Memory experts agree that memory works best when there is correlation, association and understanding:

"Many think of memory as rote learning, a linear stuffing of the brain with facts, where understanding is irrelevant. Done properly, with imagination and association, understanding becomes a part of it." -Tony Buzan

Ask yourself what you really mean when you say you want to learn the fretboard. The real question, of course, is:

How do I use the fretboard in a meaningful way to make the music I want to make? What do I need in order to sound like myself?

Just as our friend above suggests, you need guitar drills, on the guitar, that work skills and note relationships at the same time, the stuff music is made of. Try it out, seven weeks, for free. It takes one minute a day. Seriously.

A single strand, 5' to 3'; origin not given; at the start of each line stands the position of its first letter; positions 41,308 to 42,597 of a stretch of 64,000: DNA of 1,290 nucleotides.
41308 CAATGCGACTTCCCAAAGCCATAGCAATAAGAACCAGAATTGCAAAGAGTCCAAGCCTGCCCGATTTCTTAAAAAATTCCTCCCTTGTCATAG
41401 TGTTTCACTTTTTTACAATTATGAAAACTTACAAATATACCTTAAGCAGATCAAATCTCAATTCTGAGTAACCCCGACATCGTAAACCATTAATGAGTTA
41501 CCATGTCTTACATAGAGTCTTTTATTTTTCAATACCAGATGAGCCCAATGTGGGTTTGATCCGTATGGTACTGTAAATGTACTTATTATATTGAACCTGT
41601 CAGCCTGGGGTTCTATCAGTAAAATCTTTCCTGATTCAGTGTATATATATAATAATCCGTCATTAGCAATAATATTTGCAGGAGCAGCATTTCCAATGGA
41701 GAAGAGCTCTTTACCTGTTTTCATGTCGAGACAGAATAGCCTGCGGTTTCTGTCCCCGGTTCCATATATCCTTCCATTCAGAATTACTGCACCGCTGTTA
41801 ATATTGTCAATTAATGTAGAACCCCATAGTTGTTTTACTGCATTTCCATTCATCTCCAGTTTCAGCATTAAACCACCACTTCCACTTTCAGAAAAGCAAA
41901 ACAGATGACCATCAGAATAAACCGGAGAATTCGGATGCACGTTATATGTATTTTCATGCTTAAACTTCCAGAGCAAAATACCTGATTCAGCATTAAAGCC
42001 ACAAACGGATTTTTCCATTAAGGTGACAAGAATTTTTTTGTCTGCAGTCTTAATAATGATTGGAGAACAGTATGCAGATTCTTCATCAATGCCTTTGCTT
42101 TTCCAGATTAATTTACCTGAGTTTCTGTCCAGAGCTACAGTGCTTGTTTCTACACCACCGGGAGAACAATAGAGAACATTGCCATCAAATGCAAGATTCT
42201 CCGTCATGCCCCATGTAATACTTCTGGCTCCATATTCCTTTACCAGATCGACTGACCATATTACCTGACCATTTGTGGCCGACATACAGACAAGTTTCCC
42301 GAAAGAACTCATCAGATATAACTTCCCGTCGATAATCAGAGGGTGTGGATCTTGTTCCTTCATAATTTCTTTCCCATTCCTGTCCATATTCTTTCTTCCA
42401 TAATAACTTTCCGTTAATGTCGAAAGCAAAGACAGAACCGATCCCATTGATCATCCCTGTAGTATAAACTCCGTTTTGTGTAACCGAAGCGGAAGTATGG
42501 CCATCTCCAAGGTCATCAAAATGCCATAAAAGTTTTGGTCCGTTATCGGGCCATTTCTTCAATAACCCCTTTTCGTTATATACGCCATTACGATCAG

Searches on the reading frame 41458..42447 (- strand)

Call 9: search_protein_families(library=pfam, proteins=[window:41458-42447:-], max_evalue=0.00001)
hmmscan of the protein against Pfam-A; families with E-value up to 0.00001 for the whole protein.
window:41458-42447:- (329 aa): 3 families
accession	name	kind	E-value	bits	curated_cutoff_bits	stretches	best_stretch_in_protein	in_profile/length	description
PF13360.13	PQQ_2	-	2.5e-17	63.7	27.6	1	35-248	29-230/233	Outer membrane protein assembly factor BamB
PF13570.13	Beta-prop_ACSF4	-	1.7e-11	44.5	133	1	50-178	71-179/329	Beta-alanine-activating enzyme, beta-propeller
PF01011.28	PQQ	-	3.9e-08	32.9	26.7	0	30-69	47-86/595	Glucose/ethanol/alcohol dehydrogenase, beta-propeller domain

What's next?!

The next step is to understand scales and modes, so you can move freely all over the fretboard...

guitar modes

If you haven't done so already, I recommend that you read the whole series: it takes you step-by-step through all the important things that you absolutely must know about the guitar or the bass fingerboard layout. The articles are arranged in sequence, so I recommend, especially for beginners, to take it one morsel at a time until you have the basics pegged:

Guitar Fretboard Series:

1. Guitar Fingerboard in Depth: overview
2. Guitar Notes: A view along the Fingerboard, and other important points
3. Fingerboard Diagram —string by string: scales and modes along the fretboard
4. Guitar Tuning and the Fingerboard: a view across the fingerboard
5. The Guitar Fingerboard Chart explained afresh —also for Bass players
6. Fretboard Map: connect the dots!
7. 24 Frets: The full diagram


Articles about the fingerboard for beginners:

10 Steps to Learn the Guitar Fingerboard, for total beginners
10 Steps to Learn the Bass Fingerboard, for total beginners
Beginner Guitar Lesson 1: Learning the Fingerboard (for bass and guitar)

More on the bass fingerboard


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Fretboard Essentials